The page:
picture-of-jaffa-cakes

The Jaffa Cake VAT Case Explained

Jaffa Cakes: Cake or Biscuit? The age-old debate that was taken to court.

Who knew VAT could be interesting?

Who would have known that the bounds of confectionery, sweets, chocolates, chocolate biscuits, cakes and biscuits would be taken to court? And why is it so important whether the confectionary in question is a cake or a biscuit?

The significance of the borderline between cakes and biscuits is that a cake is zero-rated, meaning that you do not pay VAT. This means that even if the cake is covered in chocolate, it will always remain exempt from VAT. However, if a biscuit is wholly or partly covered in chocolate, it will be taxed at the standard VAT rate of 20%. This differentiation in VAT treatment between cakes and chocolate covered biscuits is crucial for tax purposes.

So just to clarify: a plain biscuit will not be charged VAT, meaning your standard rich tea or digestive will not be taxed. But, your chocolate digestive, which is partly covered in chocolate, is considered a luxury item and will therefore be taxed 20%. Cakes, including chocolate covered cakes, will not be taxed, regardless of their chocolate content.

In a famous legal dispute, a giant Jaffa Cake was used as evidence in a court battle between McVitie’s and Her Majesty’s Customs and Excise to prove that Jaffa Cakes were really cakes and not biscuits.

The legal case where the status of Jaffa Cakes was decided involved the humble Jaffa Cake itself. Factors such as texture, ingredients, and how they change when stale were considered. The case was a long and costly dispute, but it ultimately resulted in Jaffa Cakes being recognised as cakes rather than biscuits.

Jaffa Cakes were ultimately ruled to be not a biscuit, impacting their VAT treatment.

The legal dispute between McVitie’s and Her Majesty’s Customs and Excise centred around UK tax regulations, with implications for VAT rates and the categorisation of Jaffa Cakes based on criteria such as size, packaging, marketing, and texture. The court ruled that Jaffa Cakes are not biscuits.

If you’re wondering, the following biscuits are not considered to be wholly or partly covered and are therefore zero-rated (according to HMRC):

  • Chocolate chip cookies
  • Gingerbread men with chocolate eyes
  • Cylindrical biscuits with chocolate on the inside
  • Biscuits containing an internal chocolate flavoured filling, but none on the outside surface (for example, a Bourbon)
  • Chocolate dip biscuits, where separate plain biscuits are sold with a chocolate sauce to be dipped into

Since VAT was introduced, Customs and Excise had accepted that Jaffa Cakes were zero-rated as cakes for VAT purposes. But, following a review in 1991, the department reversed its view of the liability. McVitie’s therefore had to defend this categorisation in a VAT tribunal.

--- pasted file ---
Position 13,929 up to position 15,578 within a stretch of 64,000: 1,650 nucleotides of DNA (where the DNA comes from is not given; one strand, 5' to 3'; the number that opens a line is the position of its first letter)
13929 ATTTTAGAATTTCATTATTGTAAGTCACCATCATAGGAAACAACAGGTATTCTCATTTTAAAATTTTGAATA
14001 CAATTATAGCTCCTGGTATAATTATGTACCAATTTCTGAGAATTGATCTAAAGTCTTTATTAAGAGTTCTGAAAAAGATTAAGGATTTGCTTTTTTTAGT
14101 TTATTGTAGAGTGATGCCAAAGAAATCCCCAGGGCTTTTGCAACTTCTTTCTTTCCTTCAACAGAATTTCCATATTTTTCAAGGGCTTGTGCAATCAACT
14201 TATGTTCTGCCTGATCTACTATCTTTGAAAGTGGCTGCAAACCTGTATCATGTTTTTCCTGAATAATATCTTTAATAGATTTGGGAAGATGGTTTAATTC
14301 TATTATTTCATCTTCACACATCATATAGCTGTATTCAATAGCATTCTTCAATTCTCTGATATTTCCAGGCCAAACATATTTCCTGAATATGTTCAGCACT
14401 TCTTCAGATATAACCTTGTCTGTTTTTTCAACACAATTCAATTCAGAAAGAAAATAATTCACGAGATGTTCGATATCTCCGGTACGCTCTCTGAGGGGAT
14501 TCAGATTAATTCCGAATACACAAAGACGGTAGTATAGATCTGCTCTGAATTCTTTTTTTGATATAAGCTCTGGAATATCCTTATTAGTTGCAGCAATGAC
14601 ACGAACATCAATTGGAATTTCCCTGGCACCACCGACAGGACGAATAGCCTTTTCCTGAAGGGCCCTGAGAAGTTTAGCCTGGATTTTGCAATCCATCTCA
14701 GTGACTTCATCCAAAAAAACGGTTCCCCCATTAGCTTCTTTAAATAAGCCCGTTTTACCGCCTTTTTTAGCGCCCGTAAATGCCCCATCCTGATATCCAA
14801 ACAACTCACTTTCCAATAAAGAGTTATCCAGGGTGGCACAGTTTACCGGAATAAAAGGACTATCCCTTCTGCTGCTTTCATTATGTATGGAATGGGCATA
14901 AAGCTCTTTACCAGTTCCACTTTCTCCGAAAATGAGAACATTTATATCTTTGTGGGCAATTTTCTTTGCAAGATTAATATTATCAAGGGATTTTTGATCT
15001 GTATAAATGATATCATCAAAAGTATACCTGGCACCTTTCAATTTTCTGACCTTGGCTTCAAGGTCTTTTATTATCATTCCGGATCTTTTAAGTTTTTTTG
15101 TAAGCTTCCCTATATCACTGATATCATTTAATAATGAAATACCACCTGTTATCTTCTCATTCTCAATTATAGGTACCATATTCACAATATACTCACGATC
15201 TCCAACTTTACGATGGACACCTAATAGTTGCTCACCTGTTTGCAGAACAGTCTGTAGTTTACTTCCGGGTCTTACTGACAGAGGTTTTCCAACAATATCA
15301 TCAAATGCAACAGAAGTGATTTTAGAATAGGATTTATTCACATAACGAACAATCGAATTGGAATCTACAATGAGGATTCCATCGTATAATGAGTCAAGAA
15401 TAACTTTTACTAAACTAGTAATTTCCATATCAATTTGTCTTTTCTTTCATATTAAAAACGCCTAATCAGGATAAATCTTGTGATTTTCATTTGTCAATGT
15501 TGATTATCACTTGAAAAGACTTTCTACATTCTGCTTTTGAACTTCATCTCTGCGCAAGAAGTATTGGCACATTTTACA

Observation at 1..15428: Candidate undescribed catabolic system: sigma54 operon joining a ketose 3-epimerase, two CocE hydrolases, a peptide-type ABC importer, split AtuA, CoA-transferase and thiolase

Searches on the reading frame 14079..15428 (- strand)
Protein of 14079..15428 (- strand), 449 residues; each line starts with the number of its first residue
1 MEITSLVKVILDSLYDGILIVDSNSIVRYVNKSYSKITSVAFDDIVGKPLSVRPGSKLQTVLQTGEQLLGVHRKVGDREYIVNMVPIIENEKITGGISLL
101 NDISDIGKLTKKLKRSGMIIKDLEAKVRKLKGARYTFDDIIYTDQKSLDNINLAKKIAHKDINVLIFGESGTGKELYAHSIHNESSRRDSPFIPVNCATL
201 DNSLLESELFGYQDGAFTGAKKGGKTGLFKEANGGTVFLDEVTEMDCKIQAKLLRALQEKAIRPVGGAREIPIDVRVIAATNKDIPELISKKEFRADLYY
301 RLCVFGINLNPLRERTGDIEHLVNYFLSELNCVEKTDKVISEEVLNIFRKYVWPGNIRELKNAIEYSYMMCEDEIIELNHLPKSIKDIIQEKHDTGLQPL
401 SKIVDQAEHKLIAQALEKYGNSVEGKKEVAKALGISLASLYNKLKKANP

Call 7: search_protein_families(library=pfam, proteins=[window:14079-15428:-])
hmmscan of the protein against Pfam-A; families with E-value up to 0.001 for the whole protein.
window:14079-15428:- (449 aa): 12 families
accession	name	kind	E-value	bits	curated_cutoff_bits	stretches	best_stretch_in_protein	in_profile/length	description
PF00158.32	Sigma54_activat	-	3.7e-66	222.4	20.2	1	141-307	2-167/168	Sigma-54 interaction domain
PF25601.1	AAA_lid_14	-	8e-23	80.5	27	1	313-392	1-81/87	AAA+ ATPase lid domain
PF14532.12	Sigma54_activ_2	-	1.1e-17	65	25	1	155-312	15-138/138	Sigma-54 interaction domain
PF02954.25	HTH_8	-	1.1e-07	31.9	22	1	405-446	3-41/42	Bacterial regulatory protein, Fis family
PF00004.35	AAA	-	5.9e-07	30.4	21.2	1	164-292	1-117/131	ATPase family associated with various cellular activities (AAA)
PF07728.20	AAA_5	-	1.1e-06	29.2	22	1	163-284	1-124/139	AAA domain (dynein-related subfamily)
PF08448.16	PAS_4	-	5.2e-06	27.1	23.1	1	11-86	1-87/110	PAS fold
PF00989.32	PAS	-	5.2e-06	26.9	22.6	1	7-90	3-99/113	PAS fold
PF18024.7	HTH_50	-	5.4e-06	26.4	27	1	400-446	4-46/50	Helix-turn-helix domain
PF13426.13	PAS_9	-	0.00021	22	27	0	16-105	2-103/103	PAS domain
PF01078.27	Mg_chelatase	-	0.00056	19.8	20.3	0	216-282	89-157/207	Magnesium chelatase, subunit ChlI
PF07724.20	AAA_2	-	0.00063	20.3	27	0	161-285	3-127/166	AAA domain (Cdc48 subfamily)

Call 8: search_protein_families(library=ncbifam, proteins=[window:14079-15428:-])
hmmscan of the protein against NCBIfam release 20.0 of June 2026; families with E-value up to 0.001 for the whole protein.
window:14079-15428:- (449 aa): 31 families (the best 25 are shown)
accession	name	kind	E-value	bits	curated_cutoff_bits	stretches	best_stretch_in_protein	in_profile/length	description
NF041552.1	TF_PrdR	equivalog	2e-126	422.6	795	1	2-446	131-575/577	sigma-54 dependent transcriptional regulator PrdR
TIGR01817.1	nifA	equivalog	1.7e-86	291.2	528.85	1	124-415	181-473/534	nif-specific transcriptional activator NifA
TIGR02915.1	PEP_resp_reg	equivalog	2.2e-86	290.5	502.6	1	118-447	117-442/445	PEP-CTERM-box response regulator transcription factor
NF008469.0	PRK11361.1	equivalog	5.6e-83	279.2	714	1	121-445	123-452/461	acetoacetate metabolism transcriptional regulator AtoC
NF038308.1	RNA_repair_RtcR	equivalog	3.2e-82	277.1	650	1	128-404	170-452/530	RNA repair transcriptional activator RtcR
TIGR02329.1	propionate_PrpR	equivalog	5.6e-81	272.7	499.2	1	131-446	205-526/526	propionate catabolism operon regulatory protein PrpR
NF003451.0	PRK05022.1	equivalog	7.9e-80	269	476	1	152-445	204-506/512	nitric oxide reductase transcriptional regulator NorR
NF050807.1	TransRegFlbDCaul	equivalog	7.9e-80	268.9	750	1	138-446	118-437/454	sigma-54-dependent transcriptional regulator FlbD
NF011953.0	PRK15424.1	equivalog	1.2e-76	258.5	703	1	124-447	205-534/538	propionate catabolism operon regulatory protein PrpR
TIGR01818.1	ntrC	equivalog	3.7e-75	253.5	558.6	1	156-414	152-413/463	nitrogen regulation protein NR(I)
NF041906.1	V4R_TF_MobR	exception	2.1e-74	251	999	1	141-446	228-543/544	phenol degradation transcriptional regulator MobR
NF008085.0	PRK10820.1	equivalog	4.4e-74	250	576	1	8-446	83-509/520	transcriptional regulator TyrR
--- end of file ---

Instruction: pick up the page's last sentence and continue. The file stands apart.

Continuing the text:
In this review, Jaffa Cakes were ruled to be biscuits partly covered in chocolate and standard-rated. However, United Biscuits (representing McVities) appealed against this decision. The Tribunal listed the factors it considered in coming to a decision as follows:

  • The product’s name: it contains ‘cake’
  • The ingredients: Jaffa Cakes contain flour, eggs and milk, thus making them a cake
  • The product’s texture: cakes are soft, whereas biscuits are hard and can be snapped. Jaffa Cakes have the consistency of a sponge cake
  • The texture of the product when it goes stale: cakes go hard when stale, whereas biscuits go soft. When stale, Jaffa Cakes go hard
  • The size of the product: Jaffa Cakes’ size is more akin to a biscuit
  • How the product is sold in shops: Jaffa Cakes can be found in the biscuit aisle at the supermarket
  • How the product is marketed: Jaffa Cakes are marketed as biscuits rather than cakes
  • The sponge part of a Jaffa Cake is a substantial part of the product in terms of texture when eaten.

This case highlights the issue of VAT exemption in the context of food products, such as cakes and biscuits.

Considering all of these factors, it is clear that Jaffa Cakes have characteristics of both cakes and biscuits. Overall, the tribunal thought they had enough characteristics of cakes to be accepted as such, and they were therefore zero-rated for VAT purposes.

The Irish Revenue Commissioners also ruled in favour of them being cakes due to the fact that their moisture content is greater than 12%.

The application and implications of VAT rules are evident in this tribunal’s decision, showcasing the complexities surrounding VAT laws and regulations.

We hope you enjoyed reading this blog. We certainly found the distinction between biscuit and cake (according to HMRC) rather fascinating, and we are glad to have found an answer to the age-old question of the Jaffa Cake.

Do you agree?

Zain Awan

Posted in ,